Strahlentherapie und Onkologie

, Volume 185, Issue 2, pp 120–126 | Cite as

Strong synergy of heat and modulated electromagnetic field in tumor cell killing

  • Gabor Andocs
  • Helmut Renner
  • Lajos Balogh
  • Laszlo Fonyad
  • Csaba Jakab
  • Andras Szasz
Original Article

Background and Purpose:

Hyperthermia is an emerging complementary method in radiooncology. Despite many positive studies and comprehensive reviews, the method is not widely accepted as a combination to radiotherapy. Modulated electrohyperthermia (mEHT; capacitive, electric field modulated, 13.56 MHz) has been used in clinical practice for almost 2 decades in Germany, Austria and Hungary. This in vivo study in nude mice xenograft tumors compares mEHT with “classic” radiative hyperthermia (radHT).

Material and Methods:

Nude mice were xenografted with HT29 human colorectal carcinoma cells. 28 mice in four groups with seven animals each and two tumors per animal (totally 56 tumors) were included in the present study: group 1 as untreated control; group 2 treated with radHT at 42 °C; group 3 treated with mEHT at identical 42 °C; group 4 treated with mEHT at 38 °C (by intensively cooling down the tumor). 24 h after treatment, animals were sacrificed and the tumor cross sections studied by precise morphological methods for the respective relative amount of “dead” tumor cells.


The effect of mEHT established a double effect as a synergy between the purely thermal (temperature-dependent) and nonthermal (not directly temperature-dependent) effects. The solely thermal enhancement ratio (TER) of cell killing was shown to be 2.9. The field enhancement ratio (FER) at a constant temperature of 42 °C was measured as 3.2. Their complex application significantly increased the therapeutic enhancement to 9.4.


mEHT had a remarkable cancer cell-killing effect in a nude mice xenograft model.

Key Words:

Hyperthermia Modulated electric field Tumor treatment Bioelectromagnetics 

Ausgeprägte Synergie zwischen Hyperthermie und moduliertem elektromagnetischem Feld bei der Abtötung von Tumorzellen

Hintergrund und Ziel:

Die Hyperthermie ist eine aufstrebende ergänzende Therapie in der Radioonkologie. Trotz zahlreicher positiver Studien und umfassender Reviews ist diese Methode immer noch nicht als Kombination zur Radiotherapie anerkannt. Die modulierte Elektrohyperthermie (mEHT; kapazitiv mit moduliertem elektrischem Feld, 13,56 MHz) wird seit fast 2 Jahrzehnten in Deutschland, Österreich und Ungarn klinisch angewandt. Die vorliegende In-vivo-Studie vergleicht in einem Xenograft-Nacktmaus-Tumormodell die mEHT mit der „klassischen“ radiativen Hyperthermie (radHT).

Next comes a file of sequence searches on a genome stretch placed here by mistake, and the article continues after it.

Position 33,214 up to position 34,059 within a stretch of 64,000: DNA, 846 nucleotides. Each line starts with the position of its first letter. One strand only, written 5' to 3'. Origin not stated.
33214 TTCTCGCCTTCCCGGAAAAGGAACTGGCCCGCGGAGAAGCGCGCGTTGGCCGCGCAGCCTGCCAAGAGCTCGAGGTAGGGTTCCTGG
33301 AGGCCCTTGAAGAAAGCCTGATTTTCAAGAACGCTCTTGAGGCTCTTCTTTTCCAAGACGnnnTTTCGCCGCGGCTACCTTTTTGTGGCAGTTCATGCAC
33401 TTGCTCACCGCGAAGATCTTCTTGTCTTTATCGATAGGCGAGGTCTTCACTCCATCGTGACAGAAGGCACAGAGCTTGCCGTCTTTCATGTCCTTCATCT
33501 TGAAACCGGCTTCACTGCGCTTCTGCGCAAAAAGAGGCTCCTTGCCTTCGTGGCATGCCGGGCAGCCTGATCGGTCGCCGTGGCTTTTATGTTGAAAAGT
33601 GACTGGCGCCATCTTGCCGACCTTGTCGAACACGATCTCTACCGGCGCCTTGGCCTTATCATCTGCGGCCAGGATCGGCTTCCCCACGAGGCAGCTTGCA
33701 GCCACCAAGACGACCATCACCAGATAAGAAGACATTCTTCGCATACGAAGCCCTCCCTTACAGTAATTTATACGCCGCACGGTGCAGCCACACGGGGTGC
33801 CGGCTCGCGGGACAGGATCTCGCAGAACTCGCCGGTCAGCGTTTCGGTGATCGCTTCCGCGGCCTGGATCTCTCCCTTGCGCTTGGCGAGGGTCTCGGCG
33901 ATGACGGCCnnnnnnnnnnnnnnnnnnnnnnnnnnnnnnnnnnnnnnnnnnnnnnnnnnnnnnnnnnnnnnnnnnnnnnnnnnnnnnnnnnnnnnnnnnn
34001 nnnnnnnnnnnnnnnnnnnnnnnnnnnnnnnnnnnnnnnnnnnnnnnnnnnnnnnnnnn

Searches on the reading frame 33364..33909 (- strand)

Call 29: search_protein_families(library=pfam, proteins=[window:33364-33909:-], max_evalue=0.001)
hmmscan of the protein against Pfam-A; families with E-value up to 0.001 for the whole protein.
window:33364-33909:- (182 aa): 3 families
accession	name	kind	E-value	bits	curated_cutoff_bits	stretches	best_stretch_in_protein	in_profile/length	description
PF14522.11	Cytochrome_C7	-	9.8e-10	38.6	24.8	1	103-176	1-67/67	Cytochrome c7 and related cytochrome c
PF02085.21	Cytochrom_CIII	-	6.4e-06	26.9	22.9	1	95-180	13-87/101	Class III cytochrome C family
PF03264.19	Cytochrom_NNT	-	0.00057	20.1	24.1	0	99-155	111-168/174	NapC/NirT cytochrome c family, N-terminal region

Material und Methodik:

Nacktmäuse wurden mit humanen kolorektalen HT29-Tumorzellen xenotransplantiert. 28 Mäuse in vier Gruppen zu je sieben Tieren mit zwei Tumoren pro Tier (gesamt 56 Tumoren) wurden in diese Studie einbezogen: Gruppe 1 als unbehandelte Kontrollgruppe; Gruppe 2 behandelt mit radHT bei 42 °C; Gruppe 3 behandelt mit mEHT ebenfalls bei 42 °C; Gruppe 4 behandelt mit mEHT bei 38 °C (durch intensive Kühlung des Tumors). 24 h nach der Behandlung wurden die Tiere getötet und die Tumorquerschnitte morphologisch auf den jeweiligen Anteil „toter“ Tumorzellen untersucht.


Die Behandlung mit mEHT zeigte eine doppelte Wirkung als Synergie zwischen dem ausschließlich thermalen (temperaturabhängigen) und dem nichtthermalen (nicht direkt temperaturabhängigen) Effekt. Folgende Faktoren wurden gemessen: die durch alleinige Hyperthermie bedingte Verstärkung der Zellzerstörung („thermal enhancement ratio“ [TER]) mit dem Faktor 2,9; der alleinige Feldverstärkungseffekt („field enhancement ratio“ [FER]) bei konstanter Temperatur von 42 °C mit dem Faktor 3,2; die Kombination beider Effekte mit einem signifikant erhöhten Faktor von 9,4.


Die durch ein moduliertes elektrisches Feld (13,56 MHz) erzeugte mEHT hatte in einem Nacktmaus-Xenograft-Tumormodell einen ausgeprägten tumorzellabtötenden Effekt.


Hyperthermie Moduliertes elektrisches Feld Tumorbehandlung Bioelektromagnetismus 


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Copyright information

© Urban & Vogel, Muenchen 2009

Authors and Affiliations

  • Gabor Andocs
    • 1
    • 2
  • Helmut Renner
    • 3
    • 7
  • Lajos Balogh
    • 1
  • Laszlo Fonyad
    • 4
  • Csaba Jakab
    • 5
  • Andras Szasz
    • 6
  1. 1.1„Frederic Joliot Curie” National Research Institute for Radiobiology and RadiohygieneBudapestHungary
  2. 2.Department of Pharmacology and Toxicology, Faculty of Veterinary ScienceSt. István UniversityBudapestHungary
  3. 3.Clinic of RadiooncologyKlinikum NurembergNurembergGermany
  4. 4.1st Department of Pathology and Experimental Cancer ResearchSemmelweis UniversityBudapestHungary
  5. 5.Department of Pathology, Faculty of Veterinary ScienceSt. István UniversityBudapestHungary
  6. 6.Biotechnics Department, Faculty of EngineeringSt. István UniversityGödöllőHungary
  7. 7.LuzernSwitzerland

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